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About Erin

Erin M. Rentschler, PhD.

Program Manager
rentschlere@duq.edu

Current Role

Erin is currently serving as the Center for Teaching Excellence's Program Manager. She supports the Center for Teaching Excellence by providing resources, programming, and consultation on college teaching/learning and academic career success for faculty and graduate students at Duquesne University. She also manages CTE's daily operations. 

Education and Experience

Erin received her B.A. in English and Secondary Education from Wheaton College in Norton, Massachusetts in 2001. After graduating from Wheaton, she taught high school English in Massachusetts. In 2005, Erin came to Duquesne as a Masters student in the English Department. Beginning in 2005 and throughout much of her doctoral studies as well, Erin served as a Teaching Fellow.  In addition to core writing classes, Erin taught Survey of American Literature II (1865-present) and Introduction to Fiction. Her favorite moments in the classroom are those in which students feel empowered and challenged by thinking critically about the stories they encounter not only in literary studies but in their every day engagement with words, images, and sounds.  

From 2011-2014, Erin worked at the Center for Teaching Excellence as an instructional consultant. Her responsibilities included planning and facilitating workshops, finding and developing teaching and learning resources, and consulting with university instructors about teaching and learning topics such as preparation, assessment, and classroom management. Additionally, Erin worked closely with graduate students preparing for college teaching across the disciplines to review statements of teaching philosophy, cover letters, and CVs. Erin worked with CTE's Instructional Consultant for TAs to support the Certificate of University Teaching and served as an advisor for the Graduate Student Award for Excellence in Teaching.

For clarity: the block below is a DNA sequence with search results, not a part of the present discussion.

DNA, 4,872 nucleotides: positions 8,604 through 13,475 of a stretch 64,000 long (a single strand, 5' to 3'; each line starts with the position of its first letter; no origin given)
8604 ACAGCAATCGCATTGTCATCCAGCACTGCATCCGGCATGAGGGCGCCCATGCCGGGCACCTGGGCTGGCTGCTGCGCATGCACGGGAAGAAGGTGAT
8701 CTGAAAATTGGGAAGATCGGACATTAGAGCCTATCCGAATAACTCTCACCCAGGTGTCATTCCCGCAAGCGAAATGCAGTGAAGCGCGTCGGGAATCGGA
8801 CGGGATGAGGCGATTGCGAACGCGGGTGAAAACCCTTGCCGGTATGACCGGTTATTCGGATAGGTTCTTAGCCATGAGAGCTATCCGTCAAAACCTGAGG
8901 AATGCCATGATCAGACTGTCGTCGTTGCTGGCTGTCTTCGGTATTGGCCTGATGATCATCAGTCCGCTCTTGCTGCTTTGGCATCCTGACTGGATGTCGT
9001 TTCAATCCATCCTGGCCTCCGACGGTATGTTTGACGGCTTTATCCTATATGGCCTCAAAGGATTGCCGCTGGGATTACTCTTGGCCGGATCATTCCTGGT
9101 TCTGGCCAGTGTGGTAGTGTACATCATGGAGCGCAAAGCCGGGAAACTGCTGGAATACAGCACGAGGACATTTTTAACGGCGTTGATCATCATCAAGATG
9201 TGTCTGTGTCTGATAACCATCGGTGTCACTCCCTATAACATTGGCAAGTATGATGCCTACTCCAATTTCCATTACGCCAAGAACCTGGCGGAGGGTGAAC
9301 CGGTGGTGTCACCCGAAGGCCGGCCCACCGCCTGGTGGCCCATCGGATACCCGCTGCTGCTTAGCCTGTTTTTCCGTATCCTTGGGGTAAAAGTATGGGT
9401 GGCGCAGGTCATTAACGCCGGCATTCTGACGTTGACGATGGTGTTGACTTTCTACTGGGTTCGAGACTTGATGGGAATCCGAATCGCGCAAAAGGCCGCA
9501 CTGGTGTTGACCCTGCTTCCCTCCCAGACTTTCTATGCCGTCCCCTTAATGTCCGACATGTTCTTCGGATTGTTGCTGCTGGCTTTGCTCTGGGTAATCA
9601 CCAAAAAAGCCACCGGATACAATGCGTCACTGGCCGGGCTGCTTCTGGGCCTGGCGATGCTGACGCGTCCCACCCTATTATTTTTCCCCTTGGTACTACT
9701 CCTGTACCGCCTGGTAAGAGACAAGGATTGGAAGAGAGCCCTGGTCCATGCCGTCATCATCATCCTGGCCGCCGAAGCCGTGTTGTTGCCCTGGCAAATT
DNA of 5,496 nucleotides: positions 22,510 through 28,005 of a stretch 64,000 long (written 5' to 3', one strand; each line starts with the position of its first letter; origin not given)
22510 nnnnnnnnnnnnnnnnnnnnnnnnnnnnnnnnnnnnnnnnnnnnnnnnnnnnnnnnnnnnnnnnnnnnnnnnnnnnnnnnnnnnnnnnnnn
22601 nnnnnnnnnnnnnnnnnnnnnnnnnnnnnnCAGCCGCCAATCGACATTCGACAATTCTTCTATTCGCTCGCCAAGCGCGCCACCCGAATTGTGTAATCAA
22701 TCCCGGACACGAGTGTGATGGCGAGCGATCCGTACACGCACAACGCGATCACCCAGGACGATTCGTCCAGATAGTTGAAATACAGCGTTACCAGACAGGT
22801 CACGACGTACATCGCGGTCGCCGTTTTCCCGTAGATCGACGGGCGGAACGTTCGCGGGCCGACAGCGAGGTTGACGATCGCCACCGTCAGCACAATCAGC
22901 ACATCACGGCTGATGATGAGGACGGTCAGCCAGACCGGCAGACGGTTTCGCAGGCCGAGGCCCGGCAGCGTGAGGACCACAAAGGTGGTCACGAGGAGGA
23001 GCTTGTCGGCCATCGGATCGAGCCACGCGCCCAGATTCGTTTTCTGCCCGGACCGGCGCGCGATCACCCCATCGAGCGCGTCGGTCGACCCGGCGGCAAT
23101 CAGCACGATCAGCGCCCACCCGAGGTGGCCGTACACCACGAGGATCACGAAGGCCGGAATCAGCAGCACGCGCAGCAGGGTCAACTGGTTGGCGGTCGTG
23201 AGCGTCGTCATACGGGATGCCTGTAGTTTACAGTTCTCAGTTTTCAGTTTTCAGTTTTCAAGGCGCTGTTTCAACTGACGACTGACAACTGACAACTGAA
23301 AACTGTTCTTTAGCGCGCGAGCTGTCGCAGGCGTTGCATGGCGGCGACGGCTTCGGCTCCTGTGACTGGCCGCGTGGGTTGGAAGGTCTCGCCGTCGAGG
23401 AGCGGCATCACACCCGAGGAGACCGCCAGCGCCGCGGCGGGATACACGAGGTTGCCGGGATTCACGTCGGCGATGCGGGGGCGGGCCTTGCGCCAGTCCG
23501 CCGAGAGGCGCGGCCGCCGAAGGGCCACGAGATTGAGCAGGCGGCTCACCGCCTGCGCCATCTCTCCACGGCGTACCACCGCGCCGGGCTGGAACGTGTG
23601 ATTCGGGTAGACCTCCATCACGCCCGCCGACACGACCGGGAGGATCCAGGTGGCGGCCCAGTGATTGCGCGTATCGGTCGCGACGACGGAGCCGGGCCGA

Erin's dissertation explores race and ethnicity in American novels representing the Vietnam War.  Her project contributes to both the critical discussion of fiction representing a particular historical moment and to conversations about teaching controversial and sensitive topics such as war, race, and ethnicity. 

Selected Scholarship
  • "Lenses and Recommendations for Helping Graduate Students Assess and Improve Teaching in Community" with Dr. Steven Hansen. In Preparing for College and University Teaching: Competencies for Graduate and Professional Students, a special volume of Studies in Graduate & Professional Student Development. Invited. Currently under review.
  • "Reflecting in Writing: A Critical Practice for Future Faculty" with Amy Criniti Phillips. Professional and Organizational Development Network conference. Pittsburgh, PA. November, 2013.
  • "A Habit of Silence Where Vietnam [Is] Concerned:" Lan Cao's Monkey Bridge and Vietnamese American Narratives of War." 27th Annual MELUS Conference. Pittsburgh, PA. March 14-17, 2013.
  • "Race and Ethnicity in Vietnam War Narratives: Alfredo Véa's Gods Go Begging." Conference of the Mid-Atlantic Popular and American Culture Association. Pittsburgh, PA. November 1-3, 2012. 
  • "Teaching Narratives of War, Re-Examining the Document." The Louisville Conference on Literature & Culture since 1900. Louisville, KY. February 24-26, 2011.
  • "(How) Do You Remember? Narratives of the Vietnam War and September 11." West Virginia Association of College English Teachers Fall Conference. West Liberty, WV. October 15-16, 2010.